Former JSD student advises district

Posted: Friday, August 20, 2010

Ax tóo yéi yatee. I have it in me. That's the message former Juneau School District student Crystal Rogers had for staff of the district at their Welcome Breakfast on Thursday.

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Michael Penn / Juneau Empire
Michael Penn / Juneau Empire

Rogers, a current University of Alaska Southeast student, introduced herself first in Tlingit. Rogers received the birthname of Yankawgé and the potlach name of Gunaaxdují Tláa as a member of the Raven-Coho clan.

Rogers shared much of her background, beginning with the birth of her and her twin sister. Rogers placed into the gifted and talented program at an early age. Her sister, while equally as smart, did not test as well, Rogers said.

"My mother had been diagnosed with major depression shortly after we were born," she said. "By the time we were in sixth grade her depression medication practically crippled her."

Being bright little girls, they didn't think they needed guidance or to follow rules, so they did whatever they wanted. It led to them experimenting with cigarettes, pot and alcohol. The middle schoolers began hanging out with high schoolers and were "on a first-name basis with everyone at JPD."

In middle school, a lot of people, including JSD staff, were concerned about the girls' future, Rogers said.

Closing in on high school, their mother had a relapse after a decade of sobriety in her battle with alcoholism, she said.

"That night my sister and I had to make a decision to call an ambulance, knowing we'd never come again if we did," Rogers said.

The twins were taken into state custody and Rogers had been in seven homes in four years of school. She eventually entered a program for at-risk youth and struggled until Laury Scandling and another teacher showed their ability to open up and let students know they cared.

"I struggled, but eventually my grades improved," she said.

The sisters worked for the state for several years before they found an opportunity to go to college in Oregon. However, they made that decision without knowing what they were getting into and dealt with class withdrawals, incomplete grades, electric shut-off notices and eviction threats.

But, a light in those shadows was a social justice theater class. Rogers is passionate about social justice issues and became an activist with fellow students and allies. She noted many students like she and her sister are still struggling today and many young Alaskans are committing suicide at an alarming rate.

"I invite you to think of how you can make a difference of what you can do," Rogers said.

She addressed the issue of whether it's OK for society to expect teachers to take on the responsibility of making a difference in a child's life. "It occurs whether it's intentional or not. Students spend a lot of their time with you. Play an active part in something that is occurring anyway."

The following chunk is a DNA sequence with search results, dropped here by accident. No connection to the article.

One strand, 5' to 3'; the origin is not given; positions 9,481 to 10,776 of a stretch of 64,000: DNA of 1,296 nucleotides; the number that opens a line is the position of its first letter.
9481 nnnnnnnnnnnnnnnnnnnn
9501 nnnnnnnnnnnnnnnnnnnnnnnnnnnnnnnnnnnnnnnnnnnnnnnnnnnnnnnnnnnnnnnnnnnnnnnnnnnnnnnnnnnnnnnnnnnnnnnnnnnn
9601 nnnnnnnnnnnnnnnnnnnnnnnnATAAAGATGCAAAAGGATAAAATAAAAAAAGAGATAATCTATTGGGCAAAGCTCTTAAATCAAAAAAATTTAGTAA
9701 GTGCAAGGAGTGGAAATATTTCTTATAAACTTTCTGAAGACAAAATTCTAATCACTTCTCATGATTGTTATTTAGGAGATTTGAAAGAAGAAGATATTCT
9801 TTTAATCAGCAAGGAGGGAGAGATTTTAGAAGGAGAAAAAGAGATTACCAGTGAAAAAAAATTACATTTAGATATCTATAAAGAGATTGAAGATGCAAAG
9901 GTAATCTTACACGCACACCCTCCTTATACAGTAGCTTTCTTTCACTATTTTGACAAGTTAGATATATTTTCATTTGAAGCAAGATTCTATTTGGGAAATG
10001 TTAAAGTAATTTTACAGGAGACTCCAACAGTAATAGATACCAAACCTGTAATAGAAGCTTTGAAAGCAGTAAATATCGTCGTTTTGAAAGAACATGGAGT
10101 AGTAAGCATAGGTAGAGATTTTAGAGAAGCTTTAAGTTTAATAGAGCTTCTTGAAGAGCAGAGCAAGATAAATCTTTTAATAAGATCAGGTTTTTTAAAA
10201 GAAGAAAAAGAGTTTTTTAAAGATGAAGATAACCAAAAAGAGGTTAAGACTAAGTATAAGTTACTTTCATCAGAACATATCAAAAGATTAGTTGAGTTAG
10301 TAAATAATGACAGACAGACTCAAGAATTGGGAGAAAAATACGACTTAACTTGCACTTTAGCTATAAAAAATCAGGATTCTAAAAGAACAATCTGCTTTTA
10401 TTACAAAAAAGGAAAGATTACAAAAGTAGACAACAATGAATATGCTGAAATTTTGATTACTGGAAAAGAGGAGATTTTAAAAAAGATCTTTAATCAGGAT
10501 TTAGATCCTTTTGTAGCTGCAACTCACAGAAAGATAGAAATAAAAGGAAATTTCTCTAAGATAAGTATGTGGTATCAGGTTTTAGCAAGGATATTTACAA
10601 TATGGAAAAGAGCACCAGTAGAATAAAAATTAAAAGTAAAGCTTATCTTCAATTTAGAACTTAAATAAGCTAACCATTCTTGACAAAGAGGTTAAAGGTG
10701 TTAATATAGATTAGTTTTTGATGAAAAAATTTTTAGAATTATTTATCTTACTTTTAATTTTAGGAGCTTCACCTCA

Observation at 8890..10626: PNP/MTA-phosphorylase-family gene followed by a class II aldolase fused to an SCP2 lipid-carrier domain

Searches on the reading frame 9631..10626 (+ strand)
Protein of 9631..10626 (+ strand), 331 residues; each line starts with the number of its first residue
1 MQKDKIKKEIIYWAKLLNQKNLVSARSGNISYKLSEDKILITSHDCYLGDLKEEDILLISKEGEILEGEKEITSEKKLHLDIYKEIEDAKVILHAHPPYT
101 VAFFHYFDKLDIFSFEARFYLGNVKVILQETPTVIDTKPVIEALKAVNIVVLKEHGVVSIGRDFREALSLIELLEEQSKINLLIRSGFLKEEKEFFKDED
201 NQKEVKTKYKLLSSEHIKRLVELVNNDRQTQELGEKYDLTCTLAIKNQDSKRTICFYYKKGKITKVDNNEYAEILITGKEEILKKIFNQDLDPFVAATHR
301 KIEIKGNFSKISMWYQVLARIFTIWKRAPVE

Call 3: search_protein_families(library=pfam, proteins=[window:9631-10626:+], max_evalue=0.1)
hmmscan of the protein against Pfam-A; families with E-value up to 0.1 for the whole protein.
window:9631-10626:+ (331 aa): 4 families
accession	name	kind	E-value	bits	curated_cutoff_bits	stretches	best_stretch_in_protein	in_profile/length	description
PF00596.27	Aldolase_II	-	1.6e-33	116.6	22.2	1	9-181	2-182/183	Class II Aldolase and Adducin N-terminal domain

She gave ideas for several things the district's staff should strive for: Tell the truth about history and social institutions, trust students can handle complex issues at earlier ages and tell students they matter and have the ability to make a difference in society - often.

Rogers recently requested her student record and found a letter signed by teachers and administrators in middle school to the judge involved in the state custody issue.

"There was an urgent tone and it was describing our downward slide," she said. "Toward the end it talked about how smart we were."

It said they knew how talented the girls could be.

"Wow. They saw that in me when I was at one of the lowest points in my life," Rogers said. "Why didn't they tell me that? Imagine if they had."

Other suggestions she gave were to tell students, especially Native students, they need to go to college and give them direction on how to get there. Instill a sense of social responsibility - tell them, teach them, model it.

"Try to teach these students as if they were your own," she said. "You would have the highest expectations and want them to succeed."

Rogers recently moved back to Juneau because her mother has terminal cancer. She decided to attend UAS and was glad she did because it's one of the only places she can learn her native language.

Superintendent Glenn Gelbrich reflected on Rogers' words.

"We stand here today knowing which students in kindergarten or preschool we will struggle the most with," he said. "We talk about the incredible capacity in this room and the leverage that capacity has to create new solutions."

Gelbrich said there will come a day in the district where they won't be able to tell which students will struggle based on race, poverty or other considerations.

"Data will come out soon that we've made progress district-wide in terms of our student success," he said. "We should celebrate that. We shouldn't just celebrate success, but celebrate the fact we can create it."

Gelbrich also urged teachers to focus on each student and have faith in them.

"We need to make sure we can see the star in every student," he said. "If you can't see the star in them, they know it."

• Contact reporter Sarah Day at 523-2279 or

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